Amway was already leaning toward a system from Adaytum Software (www., whose budgeting and planning systems are noted for their flexibility. Then, last September, Adaytum brought out the beta version of e.Planning, a new system designed to run on Internet- based networks.

For Colman, surprise quickly turned to satisfaction.

“It really kind of fit everything we talked about,” he says of e.Planning. For starters, the system integrated seamlessly with Amway’s Geac mainframe general ledger and Hyperion consolidation software. Amway also wanted to push budgeting and planning deeper in the organization– below the manager level, to supervisors and even team leaders. For that it needed a flexible, easily deployed system that would enable operations people to forecast by various units of measure. E.Planning met those criteria, too, says Colman.

Take quality assurance (QA). Before, “we would have simply supplied them with a spreadsheet to input a dollar amount,” says Colman. With e.Planning, supervisors in QA can forecast by number of batches tested and cost per batch. “Budgeting becomes more intuitive,” Colman says. The Adaytum system “allows accountants who are not IT folks to build templates themselves.”

The clincher was e.Planning’s Web-based architecture. “We were already looking internally to deploy [budget] input schedules on our intranet,” says Colman. Adaytum’s new system is hosted on Web servers; on the client PC, only a browser is needed.

“They’ve done a nice job of providing a thin-client interface,” comments Dan Sholler, senior program director at Meta Group, an IT consultancy based in Stamford, Conn. “Certainly, going forward, that is the mechanism most organizations will want to use,” he adds.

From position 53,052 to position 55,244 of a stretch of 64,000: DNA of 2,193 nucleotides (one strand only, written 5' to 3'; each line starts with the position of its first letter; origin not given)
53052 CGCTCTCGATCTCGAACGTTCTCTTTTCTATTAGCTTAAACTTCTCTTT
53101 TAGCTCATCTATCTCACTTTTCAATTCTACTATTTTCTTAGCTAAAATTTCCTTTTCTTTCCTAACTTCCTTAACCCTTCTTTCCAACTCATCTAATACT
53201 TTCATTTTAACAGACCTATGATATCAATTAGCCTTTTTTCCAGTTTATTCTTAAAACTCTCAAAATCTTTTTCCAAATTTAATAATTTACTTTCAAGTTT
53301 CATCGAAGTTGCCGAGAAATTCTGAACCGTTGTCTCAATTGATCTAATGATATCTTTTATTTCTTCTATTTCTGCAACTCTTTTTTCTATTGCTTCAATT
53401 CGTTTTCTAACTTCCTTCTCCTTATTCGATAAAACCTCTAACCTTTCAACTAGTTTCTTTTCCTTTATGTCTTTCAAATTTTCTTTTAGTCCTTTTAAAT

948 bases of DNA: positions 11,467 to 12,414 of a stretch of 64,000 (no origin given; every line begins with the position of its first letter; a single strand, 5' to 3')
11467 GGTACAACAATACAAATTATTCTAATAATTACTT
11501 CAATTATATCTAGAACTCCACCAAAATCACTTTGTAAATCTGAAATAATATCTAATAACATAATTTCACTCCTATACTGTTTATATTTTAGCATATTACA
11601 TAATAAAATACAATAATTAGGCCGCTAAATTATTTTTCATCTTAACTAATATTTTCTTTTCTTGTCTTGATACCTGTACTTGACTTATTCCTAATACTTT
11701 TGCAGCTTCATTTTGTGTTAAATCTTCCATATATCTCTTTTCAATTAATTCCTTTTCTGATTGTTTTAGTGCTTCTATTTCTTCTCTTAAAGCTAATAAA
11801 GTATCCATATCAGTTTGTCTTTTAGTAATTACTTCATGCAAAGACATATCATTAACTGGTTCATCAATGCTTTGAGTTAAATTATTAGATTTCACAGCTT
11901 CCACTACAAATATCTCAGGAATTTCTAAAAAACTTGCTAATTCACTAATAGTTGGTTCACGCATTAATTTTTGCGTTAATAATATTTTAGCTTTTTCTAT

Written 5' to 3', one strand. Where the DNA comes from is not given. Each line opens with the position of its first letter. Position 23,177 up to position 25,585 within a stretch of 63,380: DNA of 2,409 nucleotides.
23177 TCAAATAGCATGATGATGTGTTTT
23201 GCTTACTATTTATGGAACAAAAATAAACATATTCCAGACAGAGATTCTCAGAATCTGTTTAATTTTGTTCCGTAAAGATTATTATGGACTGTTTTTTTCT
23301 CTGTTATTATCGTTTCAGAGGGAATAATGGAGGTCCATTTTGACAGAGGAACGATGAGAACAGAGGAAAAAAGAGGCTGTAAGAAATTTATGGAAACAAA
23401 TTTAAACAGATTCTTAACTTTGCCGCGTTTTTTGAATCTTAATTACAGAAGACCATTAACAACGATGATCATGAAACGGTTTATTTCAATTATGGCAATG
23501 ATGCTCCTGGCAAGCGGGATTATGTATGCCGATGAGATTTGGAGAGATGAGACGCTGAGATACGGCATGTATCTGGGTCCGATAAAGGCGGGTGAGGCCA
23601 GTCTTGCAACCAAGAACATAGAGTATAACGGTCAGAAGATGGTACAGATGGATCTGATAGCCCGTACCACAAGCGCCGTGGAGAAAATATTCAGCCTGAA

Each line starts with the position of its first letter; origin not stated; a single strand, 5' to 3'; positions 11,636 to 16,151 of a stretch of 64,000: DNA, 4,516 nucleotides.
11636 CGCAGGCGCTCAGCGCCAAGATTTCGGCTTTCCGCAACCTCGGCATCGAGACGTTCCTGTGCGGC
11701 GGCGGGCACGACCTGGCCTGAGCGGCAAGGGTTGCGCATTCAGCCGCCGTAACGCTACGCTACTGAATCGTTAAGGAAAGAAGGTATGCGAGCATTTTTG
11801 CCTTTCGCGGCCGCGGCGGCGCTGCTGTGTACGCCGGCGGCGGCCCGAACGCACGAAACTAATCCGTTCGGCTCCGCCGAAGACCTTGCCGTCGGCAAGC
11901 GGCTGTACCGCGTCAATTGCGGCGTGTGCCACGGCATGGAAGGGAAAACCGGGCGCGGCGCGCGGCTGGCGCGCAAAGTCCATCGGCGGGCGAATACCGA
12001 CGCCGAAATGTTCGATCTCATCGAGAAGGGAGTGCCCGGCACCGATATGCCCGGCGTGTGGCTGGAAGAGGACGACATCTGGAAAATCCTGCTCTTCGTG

Thousands Of Users
In theory, e.Planning can accommodate thousands of users, says Adaytum CEO Guy Haddleton. Network bandwidth isn’t a problem, he maintains; users work disconnected from the system, once they retrieve the slices of data they need from the server. A calculation engine, downloaded from the system via Web applet, performs units-to- dollars conversions on the user’s PC.

“Adaytum’s architecture is quite decentralized,” notes Meta’s Sholler. “An individual sales rep ‘checks out’ his part of the forecast, then ‘checks it back in.’” Individual forecasts are then approved on the system and submitted by budget managers.

“The key value-add is revenue predictability,” declares Haddleton, who says e.Planning achieves this to a high degree by combining top-down analytic modeling with bottom-up, high-participation (via Internet) sales forecasting. “Can you manage a 500-person sales force week in and week out [with spreadsheets]? You can’t.”

Amway could have as many as 500 users on its e.Planning system when budgeting time rolls around in May or June, says Colman. The system is taking its place at the heart of the company’s efforts to reengineer the budgeting process, from a lengthy annual event to a quarterly rolling forecast, with monthly updates.

Deluxe Upgrade
Another business that intends to use e.Planning to help reengineer budgeting and forecasting is Shoreview, Minn.- based Deluxe Corp., a holding company whose units sell paper checks and electronic payment systems, among other products. The $1.3 billion company had installed an Adaytum Planning system in 1997, and it began upgrading to e.Planning last December, says CFO Tom Kelly. The new software will pull data for the company’s 600 cost centers from Deluxe’s SAP system.

Like Amway, Deluxe is moving to a quarterly rolling-forecast model, says Kelly, and is counting on high input from its sales force to make the model as accurate as possible. “Our intent is to get up to 1,000 users on the system,” he says, including 300 salespeople.

Version 1.0 of e.Planning officially shipped December 31. At press time, Adaytum had signed up 20 customers for the product, says Haddleton, shipping 17,500 seats.

Product Snapshot

VENDOR Adaytum Software, Minneapolis, www.ada

PRODUCT Adaytum e.Planning

DESCRIPTION Planning, budgeting, and forecasting software for Internet-based networks

MODULES Three: Analyst, Contributor, Administrator

Server: Windows NT 4.0, Microsoft SQL Server 7.0;
Client: Web browser, Pentium- class PC, Windows 95/98/NT 4.0/2000

STARTING PRICE $50,000 for 25 seats